Thursday, November 27, 2008

New family member again!

It has been less than 9 month since the last happy event, but my family has received a new member again:

Unfortunately it has been a bit of a premature delivery ... it will take another two month before it will be allowed to go outside ...

Musing about Code Generation, MDSD and DSLs

Disclaimer: I am a developer of business applications. The following view is certainly shaped by my experiences in trenches of enterprise IT. I am aware, that there are other domains of software development. Especially in industrial and/or embedded systems development the world might look different. I have blogged about MDSD and code generation before: Code Generation vs. Code Synthesis, Sunday Morning on InfoQ, Part 2 and Generic and generated - an oxymoron?.

I think MDSD is still too much tied to code generation.

Code generation is only useful, when your code contains a lot of noise and/or is very repetitive. In other words, when your code can not mainly focus on the essential complexity, but is polluted with accidental complexity.

In my opinion the trend in current platforms and frameworks is exactly to remove accidental complexity and letting the application code focus on essential complexity.

So these new platforms/frameworks take a lot of the wind out of the sails of the MDSD movement.

DSLs (textual ones) are another trend that tries to enable the sole focus on essential complexity. While DSLs can be used as source for code generation, they are not primarily tied to code generation. DSLs (especially internal DSLs) basically let it open to be interpreted/executed at runtime. [runtime code generation is somewhere in between].

So even if DSLs are often mentioned together with MDSD, I think they are really an alternative to MDSD. And given the current hype, they also take the momentum out of the MDSD movement.

If you have reached the goal of ultimately removing accidental complexity out of your code (I know this is fictitious), then you have arrived at a textual model of your business problem. This cannot be further simplified!

Nice boxes and diagrams do not offer another simplification or elevation of the abstraction level! They may be good for visualization, but even that is questionable. A picture is not always the best representation to grasp complexity!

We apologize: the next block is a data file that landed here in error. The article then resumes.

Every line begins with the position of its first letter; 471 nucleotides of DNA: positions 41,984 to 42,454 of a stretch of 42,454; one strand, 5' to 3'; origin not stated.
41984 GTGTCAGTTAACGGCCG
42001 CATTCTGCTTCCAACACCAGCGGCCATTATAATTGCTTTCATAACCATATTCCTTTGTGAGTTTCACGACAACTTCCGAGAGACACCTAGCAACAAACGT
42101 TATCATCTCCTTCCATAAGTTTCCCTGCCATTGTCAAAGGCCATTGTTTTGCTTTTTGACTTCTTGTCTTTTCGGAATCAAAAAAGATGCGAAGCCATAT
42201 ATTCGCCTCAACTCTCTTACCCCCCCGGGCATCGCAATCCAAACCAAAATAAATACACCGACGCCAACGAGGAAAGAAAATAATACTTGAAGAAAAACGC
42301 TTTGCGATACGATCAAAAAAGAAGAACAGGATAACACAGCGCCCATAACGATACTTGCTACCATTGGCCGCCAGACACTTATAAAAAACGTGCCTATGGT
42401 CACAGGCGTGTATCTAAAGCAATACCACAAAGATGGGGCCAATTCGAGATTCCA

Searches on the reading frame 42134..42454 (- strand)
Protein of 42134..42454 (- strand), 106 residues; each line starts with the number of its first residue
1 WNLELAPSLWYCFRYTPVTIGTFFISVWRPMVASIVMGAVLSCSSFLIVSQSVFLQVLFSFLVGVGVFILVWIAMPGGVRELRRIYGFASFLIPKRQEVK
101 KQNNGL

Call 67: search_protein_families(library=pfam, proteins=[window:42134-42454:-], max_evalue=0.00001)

Further more, the current state of the tooling involved in MDSD adds another level of accidental complexity (think: synchronization, diffing/merging, refactoring ...) which basically nullifies the ultimate goal of simplification!

Look at the following ActiveRecord model, as an illustration of my theory:
class Firm < ActiveRecord::Base
   has_many   :clients
   has_one    :account
   belongs_to :conglomorate
I dont think that this can be any more simplified. Also any graphical representation with boxes and lines would be no simplification, and would not offer any more convenience (think about layouting, refactoring, searching, diffing ...).

Saturday, November 22, 2008

Some requirements are different...

Last week I was at a requirement engineering course.

One thing that stuck was, the Kano model, which can be used to classify requirements:

Depending on their category (excitement-, performance- or basic-attibutes) the corresponding requirements have a very different influence on customer-satisfaction.

Basic attributes can easily be overlooked, if you are not familiar with the domain, because often they are not explicitly mentioned.

Excitement attributes are the factor that make the difference.

Over time, with each new product-version, given attributes drift from excitement to performance to basic.

Wednesday, November 19, 2008

Fowler, a Werewolf and no Silver Bullets

Fowler as a werewolf is just hilarious:

This is from the No Silver Bullet Reloaded Retrospective OOPSLA Panel 2007.

There are a lot of gems in the quote from this discussion! The sarcastic comments from Fowler alone are worth the read of the summary...

Reading the summary there seems to be a general consensus that there is really no silver bullet.

But this is also a dangerous consensus. As Bertrand Meyer (also in the summary) poses it:

... many people, especially managers, rejected new ideas of the ‘80s and ‘90s like OOP, because they did not believe the new technology proposed to them would have a serious impact on development ...

Using the insight, that there is no silver bullet as an excuse to stop trying to improve is certainly not the way to go!

I was a student of Bertrand Meyer at university, and he was a critic of Fred Brooks paper, because he claimed that it was smothering innovation and the desire for improvement.

IntelliJ IDEA 8 on OSX crashes on 64-bit JVM

Smart Java Beans 3.0 Ready IDE
for Error Free EJB Development
I am playing around with IntelliJ IDEA 8.

The IDE kept crashing on me after building a project.

The problem did not occur any more after configuring the default JVM to J2SE 5.0 32-bit (with Java Preferences).
For some reasons I had changed that to Java SE 6 64-bit ...

I am using: OSX Leopard 10.5.5 and IntelliJ IDEA IDEA 8 build #9013

This could be the same problem as reported here. But I did not test the suggested solution (delete growl.jar).